Climate change and resilient coral reefs

University of California in Santa Barbara scientists found that coral reefs that inhabit warm waters easily adapt to fluctuations in water temperatures. Environmentalists alarmed by the dangers that coral reefs face as these are temperature-sensitive. This includes the Great Barrier Reef in Australia. It has been found that not all coral reefs are prone to bleaching due to thermal stress. 

Deron Burkepile, a biologist at the University of California in Santa Barbara, who was a co-author of a new study in the journal Nature Communications said, I think most people probably think that you would see more bleaching in places where it's warmer year-round, and that was one of my assumptions as well.

Coral reefs are endangered with mass bleaching. The findings of the researchers were contrary to this belief. According to Sustainability Times, Burkepile and his colleague examined records with field observations of coral bleaching at 3,351 sites from across 81 countries between 1998 through 2017. They found that mass bleaching episodes tended to be less severe in tropical waters close to the equator and in regions with naturally high surface temperature variability.

It seems that corals that naturally thrive in warm waters and those with fluctuating high temperatures have the greater capacity to withstand stress and will not bleach easily. The researchers showed that corals who thrive in warm temperatures have higher adaptability. This presumes that corals follow the natural selection and have replaced those who cannot adapt to thermal stress. This present scenario does not imply that corals will continue to survive the rising water temperatures.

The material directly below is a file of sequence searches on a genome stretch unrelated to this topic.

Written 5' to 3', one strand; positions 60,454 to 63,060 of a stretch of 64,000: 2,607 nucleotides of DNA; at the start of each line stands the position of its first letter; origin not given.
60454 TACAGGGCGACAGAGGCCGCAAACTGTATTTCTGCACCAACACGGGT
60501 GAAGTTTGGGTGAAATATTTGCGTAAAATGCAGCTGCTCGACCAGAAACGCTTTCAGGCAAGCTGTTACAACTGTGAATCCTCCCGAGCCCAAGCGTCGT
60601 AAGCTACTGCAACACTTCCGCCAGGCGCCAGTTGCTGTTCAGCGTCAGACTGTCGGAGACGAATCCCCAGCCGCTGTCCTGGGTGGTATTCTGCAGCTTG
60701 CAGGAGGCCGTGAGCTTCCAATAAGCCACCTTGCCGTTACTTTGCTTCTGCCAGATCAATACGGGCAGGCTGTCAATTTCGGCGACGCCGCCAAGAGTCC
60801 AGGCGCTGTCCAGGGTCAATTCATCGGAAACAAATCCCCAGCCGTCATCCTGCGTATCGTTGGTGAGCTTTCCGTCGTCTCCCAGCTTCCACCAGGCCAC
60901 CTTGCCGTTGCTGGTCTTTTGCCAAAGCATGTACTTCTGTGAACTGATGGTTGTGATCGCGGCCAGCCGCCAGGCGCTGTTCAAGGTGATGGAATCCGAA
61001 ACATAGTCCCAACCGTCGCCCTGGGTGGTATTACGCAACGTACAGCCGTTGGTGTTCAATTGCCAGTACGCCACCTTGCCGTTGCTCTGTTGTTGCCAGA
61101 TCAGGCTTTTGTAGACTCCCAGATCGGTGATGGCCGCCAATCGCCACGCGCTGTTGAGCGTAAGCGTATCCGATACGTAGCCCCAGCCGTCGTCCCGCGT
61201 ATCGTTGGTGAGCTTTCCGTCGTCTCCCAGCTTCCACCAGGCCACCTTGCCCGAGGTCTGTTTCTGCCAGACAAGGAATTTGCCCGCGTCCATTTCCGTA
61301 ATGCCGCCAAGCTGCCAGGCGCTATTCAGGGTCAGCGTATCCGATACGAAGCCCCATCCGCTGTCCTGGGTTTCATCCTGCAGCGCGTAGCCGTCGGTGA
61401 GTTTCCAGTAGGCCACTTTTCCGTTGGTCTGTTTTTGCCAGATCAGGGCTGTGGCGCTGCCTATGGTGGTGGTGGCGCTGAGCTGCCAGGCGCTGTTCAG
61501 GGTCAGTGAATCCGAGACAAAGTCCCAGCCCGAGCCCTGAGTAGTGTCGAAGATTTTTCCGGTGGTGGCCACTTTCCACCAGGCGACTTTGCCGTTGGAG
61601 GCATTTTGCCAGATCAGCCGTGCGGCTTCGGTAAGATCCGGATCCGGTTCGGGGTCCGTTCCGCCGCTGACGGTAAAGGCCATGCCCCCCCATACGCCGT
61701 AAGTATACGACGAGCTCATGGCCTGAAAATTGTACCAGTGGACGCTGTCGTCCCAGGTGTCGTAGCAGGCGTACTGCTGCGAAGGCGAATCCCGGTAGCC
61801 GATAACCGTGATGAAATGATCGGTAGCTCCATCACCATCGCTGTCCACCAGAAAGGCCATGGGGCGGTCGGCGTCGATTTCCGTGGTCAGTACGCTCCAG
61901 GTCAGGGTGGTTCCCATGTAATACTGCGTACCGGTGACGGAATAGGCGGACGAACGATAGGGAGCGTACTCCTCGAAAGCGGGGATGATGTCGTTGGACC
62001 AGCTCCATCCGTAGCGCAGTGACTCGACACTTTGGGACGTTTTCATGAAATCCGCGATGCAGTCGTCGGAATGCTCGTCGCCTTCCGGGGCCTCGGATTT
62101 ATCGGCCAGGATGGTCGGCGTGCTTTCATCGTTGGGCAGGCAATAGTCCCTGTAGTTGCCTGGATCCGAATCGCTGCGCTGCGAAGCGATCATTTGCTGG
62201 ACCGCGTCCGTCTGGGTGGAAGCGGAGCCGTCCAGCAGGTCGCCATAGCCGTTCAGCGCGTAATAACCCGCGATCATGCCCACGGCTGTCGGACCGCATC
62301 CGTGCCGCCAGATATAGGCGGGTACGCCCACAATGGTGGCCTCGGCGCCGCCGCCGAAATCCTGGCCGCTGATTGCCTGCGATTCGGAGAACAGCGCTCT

Burkepile cautions that coral reefs are not out of the woods. They are under extreme threat in the near term, the next few decades to a century from climate change. 

Environmental experts are trying to halt a massive decline of corals by producing corals that are resilient to climate change in laboratories.

Any form of environmental stress, including the rise in temperature, results in the shedding of symbiotic algae by corals. Algae protect coral reefs and once these are shed, the remaining skeletal structures are prone to stress. 

Mary Donovan, a postdoctoral researcher who was a co-author of the study said, think of someone from New York, where it gets really cold in the winter but it's also really hot in the summer. They have different wardrobes coats, boots hats, shorts, sandals and they can adapt to the changing weather. Compare this to someone who lives in the Caribbean and only has shorts; if it got cold they'd be out of luck.

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